I had many years experience in corporate video and lower budget TV commercials before I did my first wedding. I grossly underestimated how long it would take to edit a wedding. I did an excellent job. Couple LOVED it! I got a slew of referrals for upwards of 18 months . . . they posted a rave review on a wedding bulletin board. NOT ONE CUSTOMER THOUGH because I raised my rates by about 25%. Referrals are key in the Wedding business and those getting referred seem to expect a similar rate to the one doing the referring.

The alternative is understanding that no matter how good your first wedding is you may not get much additional business from it since you'll be retargeting to a higher price bracket. You may be able to inch up your rates 10% higher comming from the original referrer as you also seek out new higher paying clients but you might end up regretting the time you put into the clients paying 10% vs the new prospects paying 25% more and up.
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Old November 14th, 2005, 10:32 AM   #4
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Robert,

Normally I don't think it's a good idea to do weddings for low/no pay BUT your training situation is ideal. If it's family or friend of family and they understand, you wont burn too badly if you make a serious mistake and if you do a good job, they can certainly refer people and fib about the price.
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Old November 14th, 2005, 10:54 AM   #5
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Craig,
You make a good point! I am not able to get a feel for how much experience Troy has. I think it is imperative that he manage the customer's expectations. The last thing he needs is to have an angry bride yelling his name on his first job :) In general I DO agree with you about doing jobs for free/cheap - it can be VERY difficult to get the prices where you want them once you start getting referrals. Good luck Troy!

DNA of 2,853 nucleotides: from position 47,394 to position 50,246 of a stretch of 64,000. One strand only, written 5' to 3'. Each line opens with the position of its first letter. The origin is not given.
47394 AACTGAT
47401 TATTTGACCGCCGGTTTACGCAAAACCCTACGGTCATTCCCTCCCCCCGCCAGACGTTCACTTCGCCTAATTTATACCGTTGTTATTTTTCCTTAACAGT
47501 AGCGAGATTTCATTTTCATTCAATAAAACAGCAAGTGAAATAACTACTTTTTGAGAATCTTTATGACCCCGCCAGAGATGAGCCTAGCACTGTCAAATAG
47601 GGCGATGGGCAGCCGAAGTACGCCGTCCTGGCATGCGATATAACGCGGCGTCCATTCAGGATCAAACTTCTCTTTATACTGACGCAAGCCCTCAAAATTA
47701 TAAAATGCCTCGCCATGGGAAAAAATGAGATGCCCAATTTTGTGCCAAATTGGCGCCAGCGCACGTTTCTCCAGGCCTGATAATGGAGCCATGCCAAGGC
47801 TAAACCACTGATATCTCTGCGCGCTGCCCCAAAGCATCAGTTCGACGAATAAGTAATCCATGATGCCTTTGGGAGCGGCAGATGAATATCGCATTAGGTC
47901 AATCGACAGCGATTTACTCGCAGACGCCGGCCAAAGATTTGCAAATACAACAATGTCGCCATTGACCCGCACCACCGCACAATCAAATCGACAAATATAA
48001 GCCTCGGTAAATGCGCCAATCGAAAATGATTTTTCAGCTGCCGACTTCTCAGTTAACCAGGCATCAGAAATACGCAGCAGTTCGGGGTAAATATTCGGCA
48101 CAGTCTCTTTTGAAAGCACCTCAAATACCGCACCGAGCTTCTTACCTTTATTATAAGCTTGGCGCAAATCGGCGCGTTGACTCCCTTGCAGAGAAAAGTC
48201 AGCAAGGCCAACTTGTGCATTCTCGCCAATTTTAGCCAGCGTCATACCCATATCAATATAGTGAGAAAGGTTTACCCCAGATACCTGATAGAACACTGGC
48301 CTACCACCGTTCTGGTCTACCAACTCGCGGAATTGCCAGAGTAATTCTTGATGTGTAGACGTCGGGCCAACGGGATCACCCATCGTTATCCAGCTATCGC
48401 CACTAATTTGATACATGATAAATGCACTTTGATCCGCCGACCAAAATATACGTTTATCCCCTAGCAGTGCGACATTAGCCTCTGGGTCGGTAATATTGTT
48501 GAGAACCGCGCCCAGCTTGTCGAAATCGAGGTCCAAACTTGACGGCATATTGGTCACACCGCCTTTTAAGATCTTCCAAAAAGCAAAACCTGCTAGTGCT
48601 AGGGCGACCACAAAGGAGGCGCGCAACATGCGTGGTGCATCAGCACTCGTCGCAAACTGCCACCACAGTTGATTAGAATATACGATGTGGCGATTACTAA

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Old November 14th, 2005, 11:47 AM   #6
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First Wedding Video Shoot

Thanks to everyone for the helpful information. Here's a little more info.:

1. This will be a december wedding held in North Carolina
2. I have some videography experience (approx. 2 years) doing church events, theatre plays, etc.
3. I've gotten pretty comfortable at doing 2, and 3 camera edits.
4. My editing system is Sony Vegas 6
5. My audio equipment is:
(a) wms pro azden wireless mic system
(b) azden 1x and 2x shotgun mic
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Old November 15th, 2005, 02:57 PM   #7
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???

Well I'll say this I had less equipment and less experience time than you did:
Equipt.:
GL2
Davis & Sanford tripod
Stedystick
50ft 1/4" cable to run from mixer to camera (bad idea...kinda funny if you see my post though...Go Astros...)
Smith & Vector 100watt light...a bit bright to say the least
Editing: Vegas 3.0

I knew I had the experience and good amount of equipt, so I did it for $200 for everything. I live in south Texas in a small city which won't pay much for weddings. I now charge $250 for just ceremony and I have better equipment, but only 4 wedding behind me.

Just look at what others in your area are charging (lowest price) and divide by 4. For me, prices in the area started @ $800 so I did mine for $200. I hope this helps a bit.
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Last edited by Matt Sawyers; November 15th, 2005 at 02:58 PM. Reason: stupid spelling